Linus had another rant about it recently called "The abomination called EFI".

    BTW: Gigabyte has a number of traditional motherboards that can boot GPT partitions, effectively removing the _ONE_ useful new feature in EFI.

  • by Attila Dimedici (1036002) on Friday November 16, 2012 @11:06AM (#42001269)
    I agree that the BIOS writers were stupid for doing this. I also agree that there was no good reason for the firmware to be parsing these strings, although I have to disagree with the summary. There are many reasons for the firmware to be parsing these strings. They are all bad reasons from the perspective of anybody but Microsoft (and even there, probably not once someone thinks the whole thing through), nevertheless there are many reasons to do this. I am quite sure that at least one person intended to claim that it was done as an additional security feature above and beyond the basic UEFI specs.
  • by tibit (1762298) on Friday November 16, 2012 @11:21AM (#42001405)

    Man, if you only knew what ships out there...

  • by SecurityGuy (217807) on Friday November 16, 2012 @11:22AM (#42001411)

    It's not a mystery, but it is inappropriate. Drives me nuts when companies pull this. If I buy your PC, I expect it to work and support all the standards you claim it does. That includes attaching other hardware that adheres to the same standards. I appreciate that there's a dicey issue in there of determining who is at fault when something doesn't work, but that doesn't justify artificially forcing a bunch of hardware not to work. When you do that, YOU are the problem by definition, as you are the party causing it not to work.

  • by CanHasDIY (1672858) on Friday November 16, 2012 @11:26AM (#42001465) Homepage Journal

    ... whatever reason, Lenovo/HP doesn't want you to use a storebought card.

    Warranty and support. There isn't any real mystery there..unless you are a dimwit. Are you a dimwit?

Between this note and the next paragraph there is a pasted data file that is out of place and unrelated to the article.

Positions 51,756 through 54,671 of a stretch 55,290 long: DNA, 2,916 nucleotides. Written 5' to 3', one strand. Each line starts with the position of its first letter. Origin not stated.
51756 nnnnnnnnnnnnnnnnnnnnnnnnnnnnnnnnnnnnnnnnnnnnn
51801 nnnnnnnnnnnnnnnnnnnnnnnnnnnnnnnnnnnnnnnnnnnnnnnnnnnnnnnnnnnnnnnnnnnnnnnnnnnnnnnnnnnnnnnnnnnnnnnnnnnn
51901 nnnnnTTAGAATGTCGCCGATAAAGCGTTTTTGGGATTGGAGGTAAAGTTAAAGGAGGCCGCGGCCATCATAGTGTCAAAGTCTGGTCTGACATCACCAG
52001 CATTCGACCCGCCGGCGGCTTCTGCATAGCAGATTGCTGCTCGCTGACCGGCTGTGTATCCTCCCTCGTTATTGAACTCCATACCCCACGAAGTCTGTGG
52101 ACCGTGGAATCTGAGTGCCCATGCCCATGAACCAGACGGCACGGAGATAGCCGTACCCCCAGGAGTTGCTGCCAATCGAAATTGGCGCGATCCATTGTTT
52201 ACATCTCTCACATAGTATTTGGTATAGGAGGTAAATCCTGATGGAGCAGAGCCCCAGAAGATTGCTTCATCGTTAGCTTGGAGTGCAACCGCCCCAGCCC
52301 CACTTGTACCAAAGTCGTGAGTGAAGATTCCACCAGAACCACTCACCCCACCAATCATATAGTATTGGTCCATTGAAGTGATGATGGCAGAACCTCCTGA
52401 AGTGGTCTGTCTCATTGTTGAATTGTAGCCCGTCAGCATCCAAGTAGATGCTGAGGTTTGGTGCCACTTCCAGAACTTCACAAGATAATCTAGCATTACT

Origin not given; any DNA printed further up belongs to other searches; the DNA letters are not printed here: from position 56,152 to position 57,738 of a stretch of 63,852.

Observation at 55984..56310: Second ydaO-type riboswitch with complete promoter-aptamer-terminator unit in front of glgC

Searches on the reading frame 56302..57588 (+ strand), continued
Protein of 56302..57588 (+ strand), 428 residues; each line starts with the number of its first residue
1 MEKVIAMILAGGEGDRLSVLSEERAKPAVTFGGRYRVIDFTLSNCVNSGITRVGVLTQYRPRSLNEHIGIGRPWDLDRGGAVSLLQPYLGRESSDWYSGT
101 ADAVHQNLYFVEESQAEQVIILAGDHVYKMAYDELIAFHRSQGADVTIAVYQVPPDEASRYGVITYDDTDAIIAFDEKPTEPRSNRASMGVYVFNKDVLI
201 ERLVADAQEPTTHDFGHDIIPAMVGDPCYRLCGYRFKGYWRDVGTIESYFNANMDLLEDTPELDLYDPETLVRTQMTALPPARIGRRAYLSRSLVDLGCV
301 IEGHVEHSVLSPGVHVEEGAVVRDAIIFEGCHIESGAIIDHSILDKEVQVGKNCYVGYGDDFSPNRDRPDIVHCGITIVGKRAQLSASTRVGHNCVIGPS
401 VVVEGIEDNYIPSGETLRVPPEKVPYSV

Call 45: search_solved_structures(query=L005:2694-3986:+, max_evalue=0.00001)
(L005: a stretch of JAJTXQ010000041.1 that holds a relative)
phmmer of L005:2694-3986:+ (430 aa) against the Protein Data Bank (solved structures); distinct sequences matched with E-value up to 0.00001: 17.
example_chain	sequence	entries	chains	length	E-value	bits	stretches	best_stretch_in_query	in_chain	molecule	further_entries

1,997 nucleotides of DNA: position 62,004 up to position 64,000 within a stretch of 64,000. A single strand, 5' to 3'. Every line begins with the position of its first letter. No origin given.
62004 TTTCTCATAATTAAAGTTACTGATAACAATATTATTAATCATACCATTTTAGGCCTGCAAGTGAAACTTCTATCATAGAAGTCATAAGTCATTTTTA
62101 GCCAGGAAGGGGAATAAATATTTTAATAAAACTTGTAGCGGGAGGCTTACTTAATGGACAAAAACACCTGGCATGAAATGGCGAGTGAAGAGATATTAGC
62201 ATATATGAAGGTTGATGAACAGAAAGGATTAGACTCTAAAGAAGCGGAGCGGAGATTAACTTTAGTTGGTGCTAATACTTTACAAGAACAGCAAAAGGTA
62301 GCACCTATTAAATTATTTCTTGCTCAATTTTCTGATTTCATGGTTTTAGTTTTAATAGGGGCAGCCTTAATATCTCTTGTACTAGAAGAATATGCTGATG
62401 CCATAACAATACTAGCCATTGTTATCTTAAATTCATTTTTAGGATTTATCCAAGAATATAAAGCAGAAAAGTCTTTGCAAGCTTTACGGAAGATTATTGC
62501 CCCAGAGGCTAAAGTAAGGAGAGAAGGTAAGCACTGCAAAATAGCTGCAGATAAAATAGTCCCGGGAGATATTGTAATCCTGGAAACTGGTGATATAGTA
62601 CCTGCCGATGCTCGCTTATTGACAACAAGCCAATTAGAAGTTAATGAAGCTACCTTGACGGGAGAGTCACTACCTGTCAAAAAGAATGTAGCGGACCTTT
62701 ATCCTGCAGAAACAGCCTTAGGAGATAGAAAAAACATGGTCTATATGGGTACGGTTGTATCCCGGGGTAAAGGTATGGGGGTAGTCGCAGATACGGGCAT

YEA! Like how GM and Ford have locked-out the ability to replace the factory-approved air filter with a K&N, because they don't want to "warranty and support" the aftermarket parts!







    Stupid prick.

  • by Hatta (162192) on Friday November 16, 2012 @12:29PM (#42002319) Journal

    The fact that the UEFI code even bothers to interrogate that string for anything other than displaying it to the user tells you that the manufacturer doesn't care about, and doesn't test, anything but Windows to the point they will hard-core their machines to only run Windows. They don't care about UEFI at all, or secure booting, or anything - just that it works when they run Windows.

    Makes you kinda wonder who would ultimately be behind putting such an unnecessary and counter-productive decision into a machine's BIOS really.

    And people don't believe me when I tell them that OEMs will chomp at the bit to lock people out of other OSs with secure boot when MS finally flips the switch. They already care about nothing but Windows.

  • Simple Explanation (Score:1, Insightful)

    by vtTom (591066) on Friday November 16, 2012 @03:06PM (#42004009)
    Although IBM spun off their PC business to Lenovo a few years ago, IBM still almost exclusively buys Lenovo PCs for internal use. What are the 2 operating system images that IBM employees can choose to have installed on their PCs? MS Windows and Red Hat Enterprise Linux.
  • Re:Bug? (Score:4, Insightful)

    by KiloByte (825081) on Friday November 16, 2012 @04:52PM (#42005633)

    Never attribute to malice that which can adequately be attributed to stupidity.

    I guess you haven't seen enough of Microsoft's actions, who are doing their utmost to disprove Hanlon's razor.

Life would be so much easier if we could just look at the source code. -- Dave Olson